Brad Evans of Ditch the Ditch says that all people who live in Denver should be concerned about the stormwater projects and the I-70 expansion. “There is a couple of billion dollars going into this that we’re all paying for.”
LaMone Noles, President of City Park Friends and Neighbors says that the lawsuit to stop the destruction of City Park golf course should make it into court in August. Noles says that all Denverites should be concerned about what’s happening in City Park. “The construction is expected to last 18 months to 2 years. There’s going to be a construction fence all the way around the project. There’s going to be disruption to traffic – pedestrian traffic as well as cars. There’s going to be construction dust, environmental pollution. Over 200 trees are going to be cut down in the inner areas of the golf course – it’s going to be total destruction.”
Hear an interview with Candy CdeBaca
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YOUR INPUT NEEDED ON CITY PARK MASTER PLAN UPDATE
Please click the following link to take a short survey on your desires/ideas/hopes regarding the future of City Park. In particular, please fill in the final entry where your personal comments are requested. Your responses will help shape the future of City Park.
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PRESS RELEASE: CITY PARK FRIENDS & NEIGHBORS (RNO) LAWSUIT INFO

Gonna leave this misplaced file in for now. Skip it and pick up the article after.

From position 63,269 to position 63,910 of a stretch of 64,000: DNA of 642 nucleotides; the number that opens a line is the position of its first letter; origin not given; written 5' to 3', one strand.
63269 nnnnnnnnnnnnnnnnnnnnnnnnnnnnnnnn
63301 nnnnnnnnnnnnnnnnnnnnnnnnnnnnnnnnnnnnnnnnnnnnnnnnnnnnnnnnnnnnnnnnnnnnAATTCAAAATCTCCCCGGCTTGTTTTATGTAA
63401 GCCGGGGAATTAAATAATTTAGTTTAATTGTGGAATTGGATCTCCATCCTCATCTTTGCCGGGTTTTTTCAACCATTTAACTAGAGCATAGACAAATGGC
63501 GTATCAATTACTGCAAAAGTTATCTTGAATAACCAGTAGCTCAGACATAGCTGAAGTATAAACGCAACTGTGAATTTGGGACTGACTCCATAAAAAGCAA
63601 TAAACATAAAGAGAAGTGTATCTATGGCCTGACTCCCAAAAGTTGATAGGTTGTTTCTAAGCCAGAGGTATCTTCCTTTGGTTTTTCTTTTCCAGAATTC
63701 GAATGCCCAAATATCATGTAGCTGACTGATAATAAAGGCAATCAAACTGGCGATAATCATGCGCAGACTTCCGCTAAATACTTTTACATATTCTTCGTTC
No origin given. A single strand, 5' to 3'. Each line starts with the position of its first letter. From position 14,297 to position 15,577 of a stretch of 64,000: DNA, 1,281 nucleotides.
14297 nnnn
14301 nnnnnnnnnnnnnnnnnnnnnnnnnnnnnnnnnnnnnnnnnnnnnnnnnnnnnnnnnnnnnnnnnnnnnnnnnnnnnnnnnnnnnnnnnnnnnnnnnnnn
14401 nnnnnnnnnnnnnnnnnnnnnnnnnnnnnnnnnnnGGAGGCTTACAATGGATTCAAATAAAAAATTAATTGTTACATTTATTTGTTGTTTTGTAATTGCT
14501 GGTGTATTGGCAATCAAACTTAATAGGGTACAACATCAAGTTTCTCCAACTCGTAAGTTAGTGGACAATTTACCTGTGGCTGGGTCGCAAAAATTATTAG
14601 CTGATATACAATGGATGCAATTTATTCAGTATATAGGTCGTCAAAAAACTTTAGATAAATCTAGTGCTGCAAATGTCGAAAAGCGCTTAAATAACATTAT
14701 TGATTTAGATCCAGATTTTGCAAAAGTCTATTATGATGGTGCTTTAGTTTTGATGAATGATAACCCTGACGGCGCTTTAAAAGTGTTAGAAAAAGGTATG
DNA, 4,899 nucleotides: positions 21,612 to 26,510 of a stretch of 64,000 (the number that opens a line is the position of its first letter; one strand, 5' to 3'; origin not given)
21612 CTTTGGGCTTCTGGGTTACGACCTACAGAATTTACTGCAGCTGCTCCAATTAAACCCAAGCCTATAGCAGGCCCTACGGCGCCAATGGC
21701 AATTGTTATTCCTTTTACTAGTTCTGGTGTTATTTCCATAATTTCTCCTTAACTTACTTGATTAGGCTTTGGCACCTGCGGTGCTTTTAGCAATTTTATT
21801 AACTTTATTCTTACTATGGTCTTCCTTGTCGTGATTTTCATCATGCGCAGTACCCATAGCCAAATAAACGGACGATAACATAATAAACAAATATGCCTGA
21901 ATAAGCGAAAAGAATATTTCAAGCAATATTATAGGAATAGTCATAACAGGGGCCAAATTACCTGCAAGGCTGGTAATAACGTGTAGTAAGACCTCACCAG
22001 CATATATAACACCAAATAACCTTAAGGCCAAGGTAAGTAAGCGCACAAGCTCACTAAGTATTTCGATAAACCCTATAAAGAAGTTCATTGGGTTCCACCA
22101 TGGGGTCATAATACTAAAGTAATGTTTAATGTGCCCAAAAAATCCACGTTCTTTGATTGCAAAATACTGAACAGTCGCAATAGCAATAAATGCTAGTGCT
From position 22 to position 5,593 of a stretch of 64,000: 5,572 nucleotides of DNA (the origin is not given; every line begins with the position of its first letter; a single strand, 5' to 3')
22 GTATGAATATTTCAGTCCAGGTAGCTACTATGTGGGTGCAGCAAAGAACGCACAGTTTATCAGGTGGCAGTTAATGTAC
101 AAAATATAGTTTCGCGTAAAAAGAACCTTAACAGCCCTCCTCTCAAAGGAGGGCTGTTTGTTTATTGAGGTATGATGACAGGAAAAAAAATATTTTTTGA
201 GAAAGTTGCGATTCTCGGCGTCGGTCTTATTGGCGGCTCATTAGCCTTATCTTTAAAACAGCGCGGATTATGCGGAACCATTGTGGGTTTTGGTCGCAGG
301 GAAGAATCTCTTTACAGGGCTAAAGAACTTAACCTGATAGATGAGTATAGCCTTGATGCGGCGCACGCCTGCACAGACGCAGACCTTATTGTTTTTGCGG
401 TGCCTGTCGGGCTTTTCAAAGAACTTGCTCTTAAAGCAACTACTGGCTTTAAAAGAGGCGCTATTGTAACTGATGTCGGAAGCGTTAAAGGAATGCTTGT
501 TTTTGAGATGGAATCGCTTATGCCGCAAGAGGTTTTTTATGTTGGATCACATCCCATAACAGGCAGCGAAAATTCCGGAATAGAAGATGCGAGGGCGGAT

PRESS RELEASE: CITY PARK FRIENDS & NEIGHBORS (RNO)
CPFAN Contacts: Maria Flora 303.345.7811 / Bridget Walsh 720.440.3562
Government Secrecy Largely Prevails in MacFarlane et al v. Denver Fight Continues to Save Historic City Park Golf Course (CPGC)
While Richard Nixon could not assert an “executive privilege” to prevent the public from knowing the truth behind Watergate, the City of Denver, is using “deliberative process privilege” to withhold information in City Park Golf Course law suit.
On June 5, 2017, the Denver District Court heard arguments regarding the City’s assertion that 220 documents (7,400 pages) should be protected by the “deliberative process” privilege—which stems from the “executive privilege”.
The Court ruled that the 7400 pages should not be handed over to the Plaintiffs
(people suing the city to protect CPGC) in the CPGC lawsuit. The City has repeatedly claimed in public and under oath, that they are committed to transparency and have nothing to hide. However, in court, the City
sang a different tune, claiming that disclosure of the 7400 pages of emails and documents would somehow chill future candid discussion among city leaders and staff.
However, the Court ruled in Plaintiff’s favor on another discovery issue. The Court ordered that the City—by this Thursday, June 9—revise and expand upon its responses to various Requests for Admission (questions). The more complete answers may provide Plaintiffs with ammunition to demonstrate the unprecedented nature of the City’s proposed use for City Park Golf Course as a component of the Platte to Park Hill storm drain system.